to constitute a ‘custom or usage’ with the force of law.” Ware v. Jackson County, Mo., 150 F.3d
873, 880 (8th Cir. 1998)(quoting Monell v. Dep't of Social Servs. of the City of New York, 436
(1) With the purpose of causing physical injury to another person, he causes
serious physical injury to any person;
(2) With the purpose of causing physical injury to another person, he causes
physical injury to any person by means of a deadly weapon other than a firearm;
(3) He recklessly causes serious physical injury to another person by means of a
deadly weapon . . . .
Ark. Code Ann. § 5–13–202(a).
U.S. 658, 691 (1978)).
“Official policy involves ‘a deliberate choice to follow a course of action . . . made from
among various alternatives’ by an official who [is determined by state law to have] the final
authority to establish governmental policy.” Id. (quoting Jane Doe A. v. Special Sch. Dist, 901
F.2d at 642, 645 (8th Cir. 1990). Alternatively, “custom or usage” is demonstrated by:
(1) the existence of continuing, widespread, persistent pattern of unconstitutional misconduct by
the governmental entity’s employees; (2) deliberate indifference to or tacit authorization of such
conduct by the governmental entity’s policymaking officials after notice to the officials of that
misconduct; and (3) the plaintiff’s injury by acts pursuant to the governmental entity’s custom,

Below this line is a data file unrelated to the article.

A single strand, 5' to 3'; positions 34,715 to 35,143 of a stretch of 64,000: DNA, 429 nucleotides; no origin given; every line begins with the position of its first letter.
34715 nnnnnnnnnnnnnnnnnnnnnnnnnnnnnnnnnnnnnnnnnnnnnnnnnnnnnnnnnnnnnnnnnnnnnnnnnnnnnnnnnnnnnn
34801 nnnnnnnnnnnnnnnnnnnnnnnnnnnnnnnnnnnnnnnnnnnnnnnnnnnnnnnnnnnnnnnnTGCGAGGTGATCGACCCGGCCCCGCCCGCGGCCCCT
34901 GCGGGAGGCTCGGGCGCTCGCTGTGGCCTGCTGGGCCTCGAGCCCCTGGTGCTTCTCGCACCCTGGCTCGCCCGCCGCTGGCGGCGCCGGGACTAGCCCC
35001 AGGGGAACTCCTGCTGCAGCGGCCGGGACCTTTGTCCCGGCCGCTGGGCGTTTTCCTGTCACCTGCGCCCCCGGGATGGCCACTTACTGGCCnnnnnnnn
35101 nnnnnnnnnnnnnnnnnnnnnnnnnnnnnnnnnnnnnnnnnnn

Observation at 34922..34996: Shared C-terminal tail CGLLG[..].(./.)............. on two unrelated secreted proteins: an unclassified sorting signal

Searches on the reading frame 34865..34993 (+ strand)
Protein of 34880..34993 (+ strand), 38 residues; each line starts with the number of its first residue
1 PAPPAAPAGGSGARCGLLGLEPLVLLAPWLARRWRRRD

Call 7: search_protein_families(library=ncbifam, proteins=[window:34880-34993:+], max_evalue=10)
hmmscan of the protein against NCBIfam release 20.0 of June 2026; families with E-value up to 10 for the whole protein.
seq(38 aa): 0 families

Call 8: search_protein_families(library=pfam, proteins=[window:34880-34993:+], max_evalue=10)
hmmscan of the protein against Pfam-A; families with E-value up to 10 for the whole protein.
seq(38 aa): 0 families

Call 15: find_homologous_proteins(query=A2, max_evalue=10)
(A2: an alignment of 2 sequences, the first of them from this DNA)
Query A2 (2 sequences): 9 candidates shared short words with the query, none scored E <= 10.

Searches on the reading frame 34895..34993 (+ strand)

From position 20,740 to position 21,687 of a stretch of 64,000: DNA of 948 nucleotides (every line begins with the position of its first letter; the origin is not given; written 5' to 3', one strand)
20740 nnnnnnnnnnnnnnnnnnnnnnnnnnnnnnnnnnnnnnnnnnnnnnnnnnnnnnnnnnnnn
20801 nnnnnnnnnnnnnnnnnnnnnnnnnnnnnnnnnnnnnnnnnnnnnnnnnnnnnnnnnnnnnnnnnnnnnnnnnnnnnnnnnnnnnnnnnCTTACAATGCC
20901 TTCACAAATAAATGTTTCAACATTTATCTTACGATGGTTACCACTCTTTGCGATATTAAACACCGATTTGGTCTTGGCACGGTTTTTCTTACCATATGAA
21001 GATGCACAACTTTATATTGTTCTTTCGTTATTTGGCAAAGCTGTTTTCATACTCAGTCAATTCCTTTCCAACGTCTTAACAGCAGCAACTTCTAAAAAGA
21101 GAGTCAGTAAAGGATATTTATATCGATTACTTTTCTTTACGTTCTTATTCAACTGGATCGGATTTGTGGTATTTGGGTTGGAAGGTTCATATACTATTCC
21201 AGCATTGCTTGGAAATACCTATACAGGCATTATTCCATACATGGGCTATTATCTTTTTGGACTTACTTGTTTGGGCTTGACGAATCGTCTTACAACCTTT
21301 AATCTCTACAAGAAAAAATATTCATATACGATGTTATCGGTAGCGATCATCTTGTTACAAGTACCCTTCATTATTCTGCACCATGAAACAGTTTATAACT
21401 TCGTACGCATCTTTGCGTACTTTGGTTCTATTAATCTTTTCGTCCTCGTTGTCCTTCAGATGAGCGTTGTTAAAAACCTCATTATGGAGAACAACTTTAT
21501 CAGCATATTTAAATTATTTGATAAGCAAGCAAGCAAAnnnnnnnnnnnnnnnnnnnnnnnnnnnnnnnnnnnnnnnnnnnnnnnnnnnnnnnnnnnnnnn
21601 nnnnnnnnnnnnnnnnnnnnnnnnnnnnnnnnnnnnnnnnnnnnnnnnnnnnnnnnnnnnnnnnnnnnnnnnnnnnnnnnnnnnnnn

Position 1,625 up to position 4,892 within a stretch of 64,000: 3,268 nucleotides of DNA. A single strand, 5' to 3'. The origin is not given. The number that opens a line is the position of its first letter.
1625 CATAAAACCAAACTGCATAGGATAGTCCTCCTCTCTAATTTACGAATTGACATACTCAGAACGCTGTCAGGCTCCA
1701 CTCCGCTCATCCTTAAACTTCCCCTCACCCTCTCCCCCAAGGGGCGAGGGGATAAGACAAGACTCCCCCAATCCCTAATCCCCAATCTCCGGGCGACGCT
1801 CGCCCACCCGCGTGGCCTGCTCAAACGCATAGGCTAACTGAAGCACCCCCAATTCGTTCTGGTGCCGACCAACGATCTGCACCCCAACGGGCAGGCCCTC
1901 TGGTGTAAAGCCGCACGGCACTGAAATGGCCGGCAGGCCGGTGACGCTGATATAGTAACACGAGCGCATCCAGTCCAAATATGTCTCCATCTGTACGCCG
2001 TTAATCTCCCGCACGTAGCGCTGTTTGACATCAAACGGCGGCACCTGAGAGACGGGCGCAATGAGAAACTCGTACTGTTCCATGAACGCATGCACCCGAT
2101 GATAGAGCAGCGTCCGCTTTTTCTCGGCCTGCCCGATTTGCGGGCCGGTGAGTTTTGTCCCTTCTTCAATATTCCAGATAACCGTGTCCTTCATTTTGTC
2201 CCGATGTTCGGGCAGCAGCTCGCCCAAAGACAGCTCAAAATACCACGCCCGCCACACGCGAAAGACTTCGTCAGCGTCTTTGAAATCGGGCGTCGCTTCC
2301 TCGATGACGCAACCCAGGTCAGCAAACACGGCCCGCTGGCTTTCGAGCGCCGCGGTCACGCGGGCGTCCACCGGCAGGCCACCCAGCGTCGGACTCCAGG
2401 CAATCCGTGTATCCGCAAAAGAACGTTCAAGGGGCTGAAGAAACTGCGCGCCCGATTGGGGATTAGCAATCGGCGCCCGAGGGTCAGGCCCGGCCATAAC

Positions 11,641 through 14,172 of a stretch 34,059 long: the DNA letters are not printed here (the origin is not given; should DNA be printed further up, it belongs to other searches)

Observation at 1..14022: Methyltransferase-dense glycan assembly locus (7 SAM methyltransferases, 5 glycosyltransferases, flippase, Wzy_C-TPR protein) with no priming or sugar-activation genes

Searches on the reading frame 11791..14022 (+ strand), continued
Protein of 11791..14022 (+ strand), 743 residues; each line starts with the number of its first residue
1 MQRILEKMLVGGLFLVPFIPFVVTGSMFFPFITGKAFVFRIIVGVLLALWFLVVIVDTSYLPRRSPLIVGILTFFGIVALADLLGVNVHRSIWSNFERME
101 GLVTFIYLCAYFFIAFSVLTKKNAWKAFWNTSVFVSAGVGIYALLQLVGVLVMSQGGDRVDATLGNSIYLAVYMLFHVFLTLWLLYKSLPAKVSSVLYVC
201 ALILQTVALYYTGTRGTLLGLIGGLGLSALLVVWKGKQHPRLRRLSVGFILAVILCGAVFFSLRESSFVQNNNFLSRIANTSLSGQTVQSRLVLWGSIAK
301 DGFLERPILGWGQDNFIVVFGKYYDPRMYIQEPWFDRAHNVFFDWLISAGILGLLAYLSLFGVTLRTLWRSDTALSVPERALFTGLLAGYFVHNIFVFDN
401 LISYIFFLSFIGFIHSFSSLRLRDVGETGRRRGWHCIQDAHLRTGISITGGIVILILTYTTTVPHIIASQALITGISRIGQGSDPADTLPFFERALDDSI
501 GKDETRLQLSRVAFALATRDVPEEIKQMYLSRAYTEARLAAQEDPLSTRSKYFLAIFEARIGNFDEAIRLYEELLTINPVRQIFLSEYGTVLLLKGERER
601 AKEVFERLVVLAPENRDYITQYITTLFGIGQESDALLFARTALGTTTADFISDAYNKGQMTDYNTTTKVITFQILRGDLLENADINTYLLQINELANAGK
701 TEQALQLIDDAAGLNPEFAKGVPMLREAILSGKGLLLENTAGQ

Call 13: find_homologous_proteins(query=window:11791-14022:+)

i.e., proof that the custom was the moving force behind the constitutional violation. Id. (quoting
Jane Doe A., 901 F.2d at 646).
Here, the Smiths fail to allege facts or provide any evidence sufficient to support a claim
for municipal liability. Furthermore, when alleged conduct does not deprive a plaintiff of a
federally protected right, which is the case here, an attendant §1983 claim against a municipal
employer for causing the conduct must fail. See Olinger v. Larson, 134 F.3d 1362, 1367 (8th Cir.
1998) (“In light of our ruling that Detective Larson and Chief Satterlee did not violate Olinger’s
fourth amendment rights, Olinger’s claims against the City . . . must also fail.”); Abbot v. City of
Crocker, 30 F.3d 994, 998 (8th Cir. 1994) (“The City cannot be liable . . . whether on a failure to
train theory or a municipal custom or policy theory, unless [an officer] is found liable on the
underlying substantive claim.”); Kohl v. Casson, 5 F.3d 1141, 1148 (8th Cir. 1993) (holding that
because defendant officers possessed probable cause to obtain an arrest warrant, no basis for